I Believe in the Resurrection of Jesus. George Eldon Ladd. ISBN 978-0802816115 and 0802816118. Grand Rapids, Michigan: William B. Eerdmans Publishing, 1987. Also available in hardback, ISBN 978-0340184769 and 0340184760.
This book came recommended by Robert M. Price. I should not have wasted my time with Ladd’s work, despite Price’s commendation (he compared this book favorably over N. T. Wright’s massive tome on the resurrection, but had issues with both works). Ladd makes a number of specious arguments regarding Jesus’ resurrection in this execrable book. In the end, those arguments spell the death-knell for both his explanation and the worthiness of the book.
Ladd’s thesis is that the resurrection occurred and was an historical event that can only be understood through the lens of faith. In other words, it is only if you already believe in both God and Jesus that you can believe or comprehend the idea of the resurrection. That idea is simply untenable.
If something is historical fact, then that fact can be accepted without favoring or having sympathy for the people in the event, etc. One can accept that the genocide of Armenians by the Turks in 1915 and the German annihilation of Jews in World War II happened; that does not mean that all people who believe those events happened have a great deal of sympathy for either the Armenian or Jewish people. It’s just that they acknowledge historical reality.
So if the resurrection event happened in history, then with some proof of that event, people will believe in the resurrection. That is so without necessarily accepting Jesus’ divinity and/or without being a Christian. In point of fact, one Jewish writer and rabbi, Pinchas Lapide, does accept Jesus’ resurrection and does not accept any of the other tenets of Christian faith (see Lapide’s Resurrection of Jesus: A Jewish Perspective).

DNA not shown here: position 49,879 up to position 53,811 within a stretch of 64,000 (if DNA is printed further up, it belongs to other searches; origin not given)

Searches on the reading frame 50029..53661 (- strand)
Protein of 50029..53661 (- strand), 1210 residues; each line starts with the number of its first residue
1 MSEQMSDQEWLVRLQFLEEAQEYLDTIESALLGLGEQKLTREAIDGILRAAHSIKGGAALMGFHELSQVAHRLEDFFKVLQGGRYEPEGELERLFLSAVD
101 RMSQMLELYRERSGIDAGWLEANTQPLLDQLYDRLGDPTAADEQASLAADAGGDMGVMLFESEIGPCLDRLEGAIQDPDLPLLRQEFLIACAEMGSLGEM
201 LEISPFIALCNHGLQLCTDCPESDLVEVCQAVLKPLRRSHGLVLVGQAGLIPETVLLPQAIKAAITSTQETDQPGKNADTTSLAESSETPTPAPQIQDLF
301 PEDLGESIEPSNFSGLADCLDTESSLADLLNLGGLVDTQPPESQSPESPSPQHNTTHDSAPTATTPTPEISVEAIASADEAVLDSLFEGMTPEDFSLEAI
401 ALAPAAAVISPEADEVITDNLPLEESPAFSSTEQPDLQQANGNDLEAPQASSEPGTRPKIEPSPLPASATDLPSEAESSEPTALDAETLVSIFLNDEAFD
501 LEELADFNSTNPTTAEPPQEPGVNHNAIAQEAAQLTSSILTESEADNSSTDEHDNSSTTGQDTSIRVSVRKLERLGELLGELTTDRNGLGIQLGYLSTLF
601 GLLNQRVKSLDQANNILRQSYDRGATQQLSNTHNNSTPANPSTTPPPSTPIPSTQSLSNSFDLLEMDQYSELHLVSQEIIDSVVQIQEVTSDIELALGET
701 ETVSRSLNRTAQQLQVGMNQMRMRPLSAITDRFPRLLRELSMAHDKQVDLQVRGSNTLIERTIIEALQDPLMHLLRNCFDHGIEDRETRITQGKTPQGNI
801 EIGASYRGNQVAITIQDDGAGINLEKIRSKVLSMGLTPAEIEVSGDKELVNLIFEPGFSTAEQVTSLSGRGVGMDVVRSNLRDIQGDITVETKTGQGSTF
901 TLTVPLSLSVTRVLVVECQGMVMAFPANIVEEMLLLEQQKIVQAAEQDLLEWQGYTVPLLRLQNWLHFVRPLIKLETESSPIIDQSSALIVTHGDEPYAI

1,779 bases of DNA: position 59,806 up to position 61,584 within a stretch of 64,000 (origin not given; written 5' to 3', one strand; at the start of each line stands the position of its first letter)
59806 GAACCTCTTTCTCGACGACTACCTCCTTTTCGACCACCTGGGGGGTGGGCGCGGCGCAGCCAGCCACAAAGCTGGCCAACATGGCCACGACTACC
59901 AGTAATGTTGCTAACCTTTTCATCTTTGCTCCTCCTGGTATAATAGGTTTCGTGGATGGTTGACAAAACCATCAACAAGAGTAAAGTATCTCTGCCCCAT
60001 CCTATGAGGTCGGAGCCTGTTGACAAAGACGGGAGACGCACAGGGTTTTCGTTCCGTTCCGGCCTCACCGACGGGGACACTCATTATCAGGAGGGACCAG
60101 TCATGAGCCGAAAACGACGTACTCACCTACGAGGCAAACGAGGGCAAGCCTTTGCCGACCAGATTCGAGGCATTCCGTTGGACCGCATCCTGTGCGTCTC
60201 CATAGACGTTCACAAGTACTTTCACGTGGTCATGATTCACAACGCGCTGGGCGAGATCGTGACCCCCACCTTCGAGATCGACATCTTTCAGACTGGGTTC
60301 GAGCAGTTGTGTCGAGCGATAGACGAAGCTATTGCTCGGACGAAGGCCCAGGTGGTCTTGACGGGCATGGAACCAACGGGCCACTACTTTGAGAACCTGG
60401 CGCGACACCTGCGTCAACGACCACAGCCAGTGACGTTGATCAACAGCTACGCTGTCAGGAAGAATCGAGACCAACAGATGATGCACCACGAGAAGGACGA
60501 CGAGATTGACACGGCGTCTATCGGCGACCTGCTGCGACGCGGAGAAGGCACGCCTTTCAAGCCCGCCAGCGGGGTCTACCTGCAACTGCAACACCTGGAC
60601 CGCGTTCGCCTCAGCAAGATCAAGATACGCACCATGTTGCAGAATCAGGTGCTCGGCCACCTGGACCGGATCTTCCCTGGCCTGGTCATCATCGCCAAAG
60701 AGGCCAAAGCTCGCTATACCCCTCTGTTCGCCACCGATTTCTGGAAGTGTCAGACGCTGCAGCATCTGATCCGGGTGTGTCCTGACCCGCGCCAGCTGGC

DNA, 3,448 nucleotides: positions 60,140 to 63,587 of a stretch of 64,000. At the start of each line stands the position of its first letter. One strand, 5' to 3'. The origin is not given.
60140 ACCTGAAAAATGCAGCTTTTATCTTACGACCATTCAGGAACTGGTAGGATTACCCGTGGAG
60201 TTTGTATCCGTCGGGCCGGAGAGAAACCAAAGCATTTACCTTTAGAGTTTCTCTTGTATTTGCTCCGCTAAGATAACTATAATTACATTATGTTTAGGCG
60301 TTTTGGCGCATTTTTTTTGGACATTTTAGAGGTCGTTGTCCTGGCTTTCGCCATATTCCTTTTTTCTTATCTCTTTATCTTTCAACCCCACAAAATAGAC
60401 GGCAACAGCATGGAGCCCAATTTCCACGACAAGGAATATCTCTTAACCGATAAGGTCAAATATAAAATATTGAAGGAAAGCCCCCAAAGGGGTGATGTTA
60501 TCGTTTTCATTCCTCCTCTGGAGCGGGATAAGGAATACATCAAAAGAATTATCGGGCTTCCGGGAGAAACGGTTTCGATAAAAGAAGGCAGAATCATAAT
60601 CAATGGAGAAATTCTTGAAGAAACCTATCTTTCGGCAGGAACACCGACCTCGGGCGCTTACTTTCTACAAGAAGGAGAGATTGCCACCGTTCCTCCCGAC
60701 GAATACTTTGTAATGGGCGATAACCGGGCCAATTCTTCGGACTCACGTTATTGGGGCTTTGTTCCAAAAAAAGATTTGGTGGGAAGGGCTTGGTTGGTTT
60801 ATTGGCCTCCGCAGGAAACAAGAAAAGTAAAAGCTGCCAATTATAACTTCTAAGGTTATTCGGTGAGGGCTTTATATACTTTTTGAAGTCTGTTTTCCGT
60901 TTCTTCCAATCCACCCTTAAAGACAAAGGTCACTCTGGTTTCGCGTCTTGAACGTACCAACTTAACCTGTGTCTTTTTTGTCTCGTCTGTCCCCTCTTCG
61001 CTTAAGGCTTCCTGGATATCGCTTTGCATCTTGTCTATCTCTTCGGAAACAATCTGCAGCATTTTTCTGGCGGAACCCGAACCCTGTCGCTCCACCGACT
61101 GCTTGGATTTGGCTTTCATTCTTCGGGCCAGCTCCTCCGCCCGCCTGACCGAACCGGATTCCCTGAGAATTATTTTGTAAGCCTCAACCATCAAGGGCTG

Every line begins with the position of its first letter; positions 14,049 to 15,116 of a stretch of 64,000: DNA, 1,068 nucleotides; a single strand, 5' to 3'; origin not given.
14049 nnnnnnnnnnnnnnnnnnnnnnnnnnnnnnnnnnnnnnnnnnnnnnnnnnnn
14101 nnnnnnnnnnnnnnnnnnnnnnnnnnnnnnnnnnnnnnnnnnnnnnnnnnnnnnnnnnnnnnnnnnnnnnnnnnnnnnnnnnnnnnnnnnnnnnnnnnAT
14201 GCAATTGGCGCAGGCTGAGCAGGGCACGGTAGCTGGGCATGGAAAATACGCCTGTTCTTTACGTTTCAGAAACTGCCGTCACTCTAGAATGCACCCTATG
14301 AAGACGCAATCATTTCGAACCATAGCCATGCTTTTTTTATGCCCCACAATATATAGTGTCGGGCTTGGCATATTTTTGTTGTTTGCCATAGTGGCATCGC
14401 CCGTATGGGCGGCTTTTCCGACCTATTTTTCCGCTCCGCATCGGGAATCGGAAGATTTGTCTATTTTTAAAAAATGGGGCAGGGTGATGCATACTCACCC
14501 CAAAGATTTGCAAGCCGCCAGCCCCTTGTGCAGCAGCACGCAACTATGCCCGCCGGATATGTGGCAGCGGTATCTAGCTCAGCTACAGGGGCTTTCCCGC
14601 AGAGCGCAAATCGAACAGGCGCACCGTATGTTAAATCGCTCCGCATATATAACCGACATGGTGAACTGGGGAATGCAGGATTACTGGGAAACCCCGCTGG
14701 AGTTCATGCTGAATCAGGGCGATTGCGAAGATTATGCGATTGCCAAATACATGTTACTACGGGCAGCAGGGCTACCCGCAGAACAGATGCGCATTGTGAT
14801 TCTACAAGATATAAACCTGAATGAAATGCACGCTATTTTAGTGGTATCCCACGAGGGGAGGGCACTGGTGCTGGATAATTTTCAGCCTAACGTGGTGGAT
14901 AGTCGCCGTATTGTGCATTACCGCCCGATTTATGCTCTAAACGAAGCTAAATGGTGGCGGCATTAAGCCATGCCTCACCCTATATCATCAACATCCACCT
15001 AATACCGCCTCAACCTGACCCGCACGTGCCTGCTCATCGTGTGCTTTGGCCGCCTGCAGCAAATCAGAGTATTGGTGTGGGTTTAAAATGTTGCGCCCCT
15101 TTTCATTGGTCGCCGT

One of the many other problems is that Ladd accepts without question the historical events as related in the Christian Scripture, aka the New Testament. What becomes historical fact for Ladd are the very things he seeks to prove. Ladd accepts the Gospel stories of Jesus’ resurrection as historical proof of that resurrection. He cites back to the very things he seeks to demonstrate as proof. It’s a circular argument at best: Matthew/Luke/John say Jesus died and was resurrected. Therefore, the resurrection happened. How do we know? Because Matthew/Luke/John say Jesus died and was resurrected. You simply cannot cite to the very item which you seek to prove as proof of the item in question. That makes your argument specious. Flawed. Without merit.
Ladd tries to explain how we can trust the historicity of the Bible, and concedes some ‘troublesome’ (my term) passages, but goes no further. Some ‘troublesome passage’ examples include the earthquake that happened when Jesus was executed; Herod’s slaughter of children; the census as proposed by Luke; the eclipse that occurred when Jesus was executed; many others can be shown as well. His theory is that because some other events in the Bible have been shown to be true, we can know that at some point those ‘troublesome’ passages will likewise be proven true. Until then, accept everything in the Bible as complete, unfettered truth.
The numerous historical difficulties in the Christian Scripture are why we cannot accept the “truth” of the resurrection. No matter how hard Ladd tries to convince us of the veracity of the Christian Scripture, we have too many other areas that raise doubts. Copious doubts in other areas lead to reasonable doubt as to the veracity of the event in question, namely the resurrection.
If the claims of other supernatural events cannot be found in historical records anywhere, and they are not, then the primary supernatural event reported, the resurrection, is of dubious value too. Again, Ladd offers no supporting evidence outside the New Testament for his thesis.
Ladd nowhere demonstrates the very premise that he presupposes, that the historical events presented in the Gospel record actually happened. Some points he brought out are addressed by others far superior to me intellectually, viz, that the religion spread rapidly based on the alleged resurrection.
Another such idea is that people don’t die for a lie. That is itself given the lie. It happens all the time, and happened in history, with other religions. I humbly suggest Islam and Shinto (imperial worship). People die in the name of Allah all the time, and people died for their “god,” the emperor of Japan. What’s truth to one group is false to another. People die for lies all the time; it’s all a matter of perspective.
Ladd’s work totally, completely, underwhelmingly presents of the case for the resurrection. It cannot be recommended because it is deeply, hopelessly flawed.